The ever-receding water levels at both Lake Allatoona and Lake Lanier are pushing drinking water suppliers toward extraordinary measures to keep metro Atlanta’s drinking water flowing and fit to drink.
In September, Cobb County officials dispatched divers to the bottom of the drinking water intake tower on Lake Allatoona. The officials needed to know if the fourth and lowest intake gate, unused since the tower was built in the mid-1960s, still functioned 40 years later.
They won’t know until the U.S. Corps of Army Engineers lets them dredge away the muck and sediment that’s blocking the lower gate.
Cobb officials have another contingency plan: running temporary pipes to a deeper part of the lake about a mile away.
“We have another month to two months to decide if we need to take that step,” said Glenn Page, general manager of the Cobb County-Marietta Water Authority.
The drought is challenging the ability of some treatment plants to draw water, as levels dip close to intake gates, and its myriad consequences are driving up the amount of chemical manipulation needed to make the water potable.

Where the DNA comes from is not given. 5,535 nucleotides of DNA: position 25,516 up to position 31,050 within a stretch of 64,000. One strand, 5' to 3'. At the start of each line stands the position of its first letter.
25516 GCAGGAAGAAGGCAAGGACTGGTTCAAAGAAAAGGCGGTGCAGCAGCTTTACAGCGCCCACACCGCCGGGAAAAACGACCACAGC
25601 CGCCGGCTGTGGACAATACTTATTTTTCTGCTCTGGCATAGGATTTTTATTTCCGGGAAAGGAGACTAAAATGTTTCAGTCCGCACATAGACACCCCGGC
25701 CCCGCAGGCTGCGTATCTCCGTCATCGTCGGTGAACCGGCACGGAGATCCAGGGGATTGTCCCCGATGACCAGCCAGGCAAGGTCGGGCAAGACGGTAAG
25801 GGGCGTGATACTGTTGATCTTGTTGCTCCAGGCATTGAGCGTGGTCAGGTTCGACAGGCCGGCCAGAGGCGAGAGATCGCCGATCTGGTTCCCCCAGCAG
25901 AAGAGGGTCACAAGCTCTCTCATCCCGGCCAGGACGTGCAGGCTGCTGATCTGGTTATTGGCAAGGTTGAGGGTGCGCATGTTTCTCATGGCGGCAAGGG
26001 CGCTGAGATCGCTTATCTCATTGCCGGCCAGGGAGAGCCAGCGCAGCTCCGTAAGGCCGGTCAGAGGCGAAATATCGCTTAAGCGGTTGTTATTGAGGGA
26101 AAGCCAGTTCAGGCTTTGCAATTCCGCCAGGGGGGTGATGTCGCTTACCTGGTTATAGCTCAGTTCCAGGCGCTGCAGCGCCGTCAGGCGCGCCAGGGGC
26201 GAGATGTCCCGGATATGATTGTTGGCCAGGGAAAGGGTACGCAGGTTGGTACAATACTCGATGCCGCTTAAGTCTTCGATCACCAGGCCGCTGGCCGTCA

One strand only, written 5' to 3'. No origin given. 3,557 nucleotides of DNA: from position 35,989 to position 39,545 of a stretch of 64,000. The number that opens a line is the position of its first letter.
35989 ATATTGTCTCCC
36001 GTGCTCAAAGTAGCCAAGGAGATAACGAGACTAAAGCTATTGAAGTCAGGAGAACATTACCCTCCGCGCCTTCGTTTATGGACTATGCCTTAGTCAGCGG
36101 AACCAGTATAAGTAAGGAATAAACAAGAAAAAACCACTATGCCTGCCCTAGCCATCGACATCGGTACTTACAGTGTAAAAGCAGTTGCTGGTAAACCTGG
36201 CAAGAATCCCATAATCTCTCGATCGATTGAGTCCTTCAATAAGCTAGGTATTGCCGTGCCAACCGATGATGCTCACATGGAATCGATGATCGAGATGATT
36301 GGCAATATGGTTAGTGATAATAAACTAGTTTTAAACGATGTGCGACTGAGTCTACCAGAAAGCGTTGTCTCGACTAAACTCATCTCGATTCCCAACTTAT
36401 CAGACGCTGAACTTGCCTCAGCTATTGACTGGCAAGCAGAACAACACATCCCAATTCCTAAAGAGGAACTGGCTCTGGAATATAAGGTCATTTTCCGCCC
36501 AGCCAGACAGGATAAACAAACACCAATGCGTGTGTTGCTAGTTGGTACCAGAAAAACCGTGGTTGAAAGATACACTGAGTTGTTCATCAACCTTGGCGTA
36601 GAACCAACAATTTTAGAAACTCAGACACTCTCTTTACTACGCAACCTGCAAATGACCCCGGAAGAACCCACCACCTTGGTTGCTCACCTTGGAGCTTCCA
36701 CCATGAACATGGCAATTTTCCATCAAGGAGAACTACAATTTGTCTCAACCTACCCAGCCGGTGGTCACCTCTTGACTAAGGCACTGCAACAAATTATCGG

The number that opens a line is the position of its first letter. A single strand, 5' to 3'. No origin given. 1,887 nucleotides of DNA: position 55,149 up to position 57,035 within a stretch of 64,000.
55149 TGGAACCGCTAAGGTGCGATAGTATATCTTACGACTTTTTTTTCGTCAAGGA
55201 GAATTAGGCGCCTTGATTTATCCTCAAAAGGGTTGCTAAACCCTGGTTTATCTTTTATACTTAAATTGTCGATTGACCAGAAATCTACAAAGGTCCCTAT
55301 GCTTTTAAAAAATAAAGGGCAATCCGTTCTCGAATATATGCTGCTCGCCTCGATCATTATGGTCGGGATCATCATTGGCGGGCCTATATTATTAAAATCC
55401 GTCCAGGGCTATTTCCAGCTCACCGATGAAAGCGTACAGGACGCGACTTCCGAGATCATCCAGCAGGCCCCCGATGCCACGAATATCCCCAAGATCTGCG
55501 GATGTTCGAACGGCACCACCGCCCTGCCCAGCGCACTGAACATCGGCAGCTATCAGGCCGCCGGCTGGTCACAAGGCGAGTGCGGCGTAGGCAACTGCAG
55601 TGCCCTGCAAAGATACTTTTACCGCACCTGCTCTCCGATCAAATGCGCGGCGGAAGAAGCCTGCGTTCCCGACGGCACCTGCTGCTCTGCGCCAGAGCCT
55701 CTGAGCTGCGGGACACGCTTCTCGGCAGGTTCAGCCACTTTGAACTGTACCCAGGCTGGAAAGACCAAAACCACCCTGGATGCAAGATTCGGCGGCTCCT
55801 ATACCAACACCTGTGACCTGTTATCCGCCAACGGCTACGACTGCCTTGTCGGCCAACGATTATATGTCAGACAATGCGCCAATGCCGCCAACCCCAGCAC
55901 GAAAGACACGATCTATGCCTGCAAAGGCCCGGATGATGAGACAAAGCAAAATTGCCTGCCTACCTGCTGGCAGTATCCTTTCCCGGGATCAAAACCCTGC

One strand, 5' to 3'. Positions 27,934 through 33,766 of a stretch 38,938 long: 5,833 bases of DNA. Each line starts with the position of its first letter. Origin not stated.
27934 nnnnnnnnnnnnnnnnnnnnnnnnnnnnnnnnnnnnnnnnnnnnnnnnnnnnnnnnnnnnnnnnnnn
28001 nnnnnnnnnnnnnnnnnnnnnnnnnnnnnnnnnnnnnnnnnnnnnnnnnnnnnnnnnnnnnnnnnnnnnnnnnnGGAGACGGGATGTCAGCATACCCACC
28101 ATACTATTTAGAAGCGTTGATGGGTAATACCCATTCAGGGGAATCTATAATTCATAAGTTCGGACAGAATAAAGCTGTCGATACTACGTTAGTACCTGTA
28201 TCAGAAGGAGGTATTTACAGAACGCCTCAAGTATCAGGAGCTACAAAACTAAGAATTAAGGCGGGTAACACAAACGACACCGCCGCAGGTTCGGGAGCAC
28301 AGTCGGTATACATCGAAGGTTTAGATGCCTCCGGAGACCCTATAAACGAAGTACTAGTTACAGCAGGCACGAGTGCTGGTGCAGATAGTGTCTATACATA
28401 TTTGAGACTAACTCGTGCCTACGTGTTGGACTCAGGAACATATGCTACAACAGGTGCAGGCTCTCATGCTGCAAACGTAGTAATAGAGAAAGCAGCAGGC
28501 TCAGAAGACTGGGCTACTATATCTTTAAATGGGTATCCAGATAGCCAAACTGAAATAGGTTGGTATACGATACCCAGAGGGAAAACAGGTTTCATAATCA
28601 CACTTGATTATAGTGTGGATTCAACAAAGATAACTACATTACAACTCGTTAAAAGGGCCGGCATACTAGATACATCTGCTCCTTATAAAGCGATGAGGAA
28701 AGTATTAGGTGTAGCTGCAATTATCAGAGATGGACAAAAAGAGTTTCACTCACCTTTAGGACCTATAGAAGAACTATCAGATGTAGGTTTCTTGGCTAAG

The additional measures don’t come cheap. The Cobb County-Marietta Water Authority, supplying drinking water to most of Atlanta’s northwestern suburbs, spent an additional $500,000 on chemicals this summer.
They estimate it will cost $600,000 to run temporary pipes to deeper water in Lake Allatoona, should that be necessary, plus monthly operating expenses of $250,000.
Last week, Cumming water officials in Forsyth County began dredging around their intake point on Lake Lanier to access deeper water.
The two- to four-week project will cost about $1 million, officials say.
Besides creating worries about sufficient quantity, the low water levels have complicated the purification process.
Water treatment managers have been coping with swings in water quality, requiring different strategies to eliminate odors, make the water clear and ensure that it’s safe to drink.